I didn’t quite understand the piece you referred to, but happily it linked to a report from Radio Vaticana that provides a bit of context. One way to interpret the Pope’s remarks would be in terms of the whole world, and the vast population that lives under various forms of oppression and corruption, and where people are not infrequently imprisoned over false or trivial charges, where conditions are inhumane, if not outright including torture, where innocents are kept languishing by indefinitely postponed trials, not to mention places where a capital offence means something like being Christian.

Another interpretation, of course, is that Pope Francis was thinking that North America and Europe are the only places that count, and our cushy first-world prison systems — which are, naturally, absolutely 100% free from any problems or corruption or brutality — should be shut down and abolished because there’s no such thing as sin.

Gosh, this is a tough one, I wonder which approach I should take to figuring out what in the world Francis could mean this time?!?

Mr. Green said...

Malcolm the not-quite-cynical-enough: Feser's approach is pretty frank when it comes to Pope Francis. From Dr. Feser:
>”[…] would require a vigorous reaffirmation both of the content and the permanence of Catholic teaching on sexual morality from Pope Francis himself. Cardinal Burke has expressed the view that such a papal reaffirmation is “long overdue,” and another bishop has been even more frank about the damage he thinks the Synod has caused. But such a reaffirmation seems unlikely[…]”


I have some sympathy with this line of thought… but then I have to ask myself, what exactly is it supposed to accomplish? Sure, we all know there’s massive confusion about what the Church actually proclaims, you know, from all those people who can’t pick up a copy of the Catechism for a few bucks or look it up for free on the Internet. In this day and age, is there really anyone who has a sincere desire to know what the Catholic Church teaches and can’t find out? I’m not confused about it; neither is Crude. BenYachov doesn’t sound all that confused. A great number of people who fight against the Church clearly are not confused themselves, even if some of them cultivate confusion in their attempts to thwart traditional doctrine. I guess there is no shortage of stupid people who really are confused, but “reaffirmations” are unlike to help those people because, well, they’re stupid. If the Pope stands up before a microphone and starts quoting the Summa (maybe even preferably in Latin!), that may make those of us who agree with Church teaching feel good but … so what? We already agree. Can someone explain to me what the slightest good this is supposed to do for people who are “confused” about Catholic doctrine or who flat-out oppose it?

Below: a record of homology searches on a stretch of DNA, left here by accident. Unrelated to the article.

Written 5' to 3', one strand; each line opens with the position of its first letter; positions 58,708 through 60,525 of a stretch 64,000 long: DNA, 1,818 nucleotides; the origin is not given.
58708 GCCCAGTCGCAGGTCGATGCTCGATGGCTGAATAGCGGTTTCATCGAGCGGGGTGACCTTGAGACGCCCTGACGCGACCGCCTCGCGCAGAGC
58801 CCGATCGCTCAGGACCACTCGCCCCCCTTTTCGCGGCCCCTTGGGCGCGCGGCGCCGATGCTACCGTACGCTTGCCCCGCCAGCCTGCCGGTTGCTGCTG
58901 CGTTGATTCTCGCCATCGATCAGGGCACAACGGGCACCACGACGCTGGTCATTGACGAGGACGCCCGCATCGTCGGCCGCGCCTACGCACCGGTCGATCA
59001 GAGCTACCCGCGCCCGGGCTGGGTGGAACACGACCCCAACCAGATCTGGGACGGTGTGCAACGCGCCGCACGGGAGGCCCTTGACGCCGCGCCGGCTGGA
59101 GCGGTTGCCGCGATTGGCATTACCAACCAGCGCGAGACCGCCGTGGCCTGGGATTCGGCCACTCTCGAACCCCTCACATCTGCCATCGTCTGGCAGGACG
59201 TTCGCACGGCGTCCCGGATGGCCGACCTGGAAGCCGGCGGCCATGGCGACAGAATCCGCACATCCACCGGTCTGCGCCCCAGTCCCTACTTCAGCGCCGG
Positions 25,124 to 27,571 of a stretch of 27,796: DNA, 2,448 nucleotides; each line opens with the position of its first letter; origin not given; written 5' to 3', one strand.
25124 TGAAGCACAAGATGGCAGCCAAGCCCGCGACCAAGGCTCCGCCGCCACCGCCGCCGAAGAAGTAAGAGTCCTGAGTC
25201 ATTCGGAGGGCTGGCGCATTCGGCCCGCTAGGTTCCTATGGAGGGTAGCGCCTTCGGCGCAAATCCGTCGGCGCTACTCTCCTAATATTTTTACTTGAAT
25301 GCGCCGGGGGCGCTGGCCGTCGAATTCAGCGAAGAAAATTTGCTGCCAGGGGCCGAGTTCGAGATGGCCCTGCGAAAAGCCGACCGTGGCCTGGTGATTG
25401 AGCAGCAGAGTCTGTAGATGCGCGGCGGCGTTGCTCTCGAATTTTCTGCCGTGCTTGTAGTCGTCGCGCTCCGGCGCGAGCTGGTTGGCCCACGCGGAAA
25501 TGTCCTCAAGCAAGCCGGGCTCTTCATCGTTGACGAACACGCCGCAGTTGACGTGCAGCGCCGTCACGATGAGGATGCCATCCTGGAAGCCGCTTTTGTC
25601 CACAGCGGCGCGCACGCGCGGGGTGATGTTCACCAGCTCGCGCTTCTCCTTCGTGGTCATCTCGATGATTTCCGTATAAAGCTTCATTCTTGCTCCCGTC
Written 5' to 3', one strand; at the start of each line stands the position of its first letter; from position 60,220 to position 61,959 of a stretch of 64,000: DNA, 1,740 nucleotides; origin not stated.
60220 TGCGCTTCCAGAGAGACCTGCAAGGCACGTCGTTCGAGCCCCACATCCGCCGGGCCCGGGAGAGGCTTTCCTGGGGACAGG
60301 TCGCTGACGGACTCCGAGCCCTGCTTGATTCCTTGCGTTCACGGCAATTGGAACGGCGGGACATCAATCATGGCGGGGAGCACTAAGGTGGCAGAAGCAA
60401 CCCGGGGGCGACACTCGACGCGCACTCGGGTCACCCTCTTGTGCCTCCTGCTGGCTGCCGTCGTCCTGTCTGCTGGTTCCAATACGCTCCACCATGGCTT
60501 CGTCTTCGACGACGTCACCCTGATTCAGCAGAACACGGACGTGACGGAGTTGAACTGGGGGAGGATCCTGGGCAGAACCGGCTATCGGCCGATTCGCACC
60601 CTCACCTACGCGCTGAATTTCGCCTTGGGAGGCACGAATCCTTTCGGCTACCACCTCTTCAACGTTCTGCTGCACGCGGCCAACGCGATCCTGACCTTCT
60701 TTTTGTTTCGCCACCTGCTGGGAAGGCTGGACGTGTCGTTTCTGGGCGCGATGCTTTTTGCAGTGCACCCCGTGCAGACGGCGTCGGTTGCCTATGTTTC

BenYachov said...

Yes, I agree with that and no, it doesn't change his earlier rather pointed criticism of Pope Francis.

I didn't really notice that because it's kind of benign compared to some of the foul crap I've seen. Calling the Holy Father a heretic, Evil. anti-Pope, hoping that he would die......

Feser has criticized St John Paul II on capital punishment but he doesn't disrespect either the office or the man.

Like I said sane approach.

@The Deuce

We Catholics are not obligated to accept the politics of the Pope. Politics are a matter of one's own prudent judgement not faith and morals. If he leans to the "left" on life imprisonment similar to the way St John Paul II did on capital punishment well I should care about that as much as the Holy See's inferential recognition of the Confederacy which is not at all.

I politely ignore it(emphasis on the word "polite").

malcolmthecynic said...

Mr. Green,

Are you suggesting that there's no positive value to Pope Francis coming out and declaring the orthodox doctrine directly?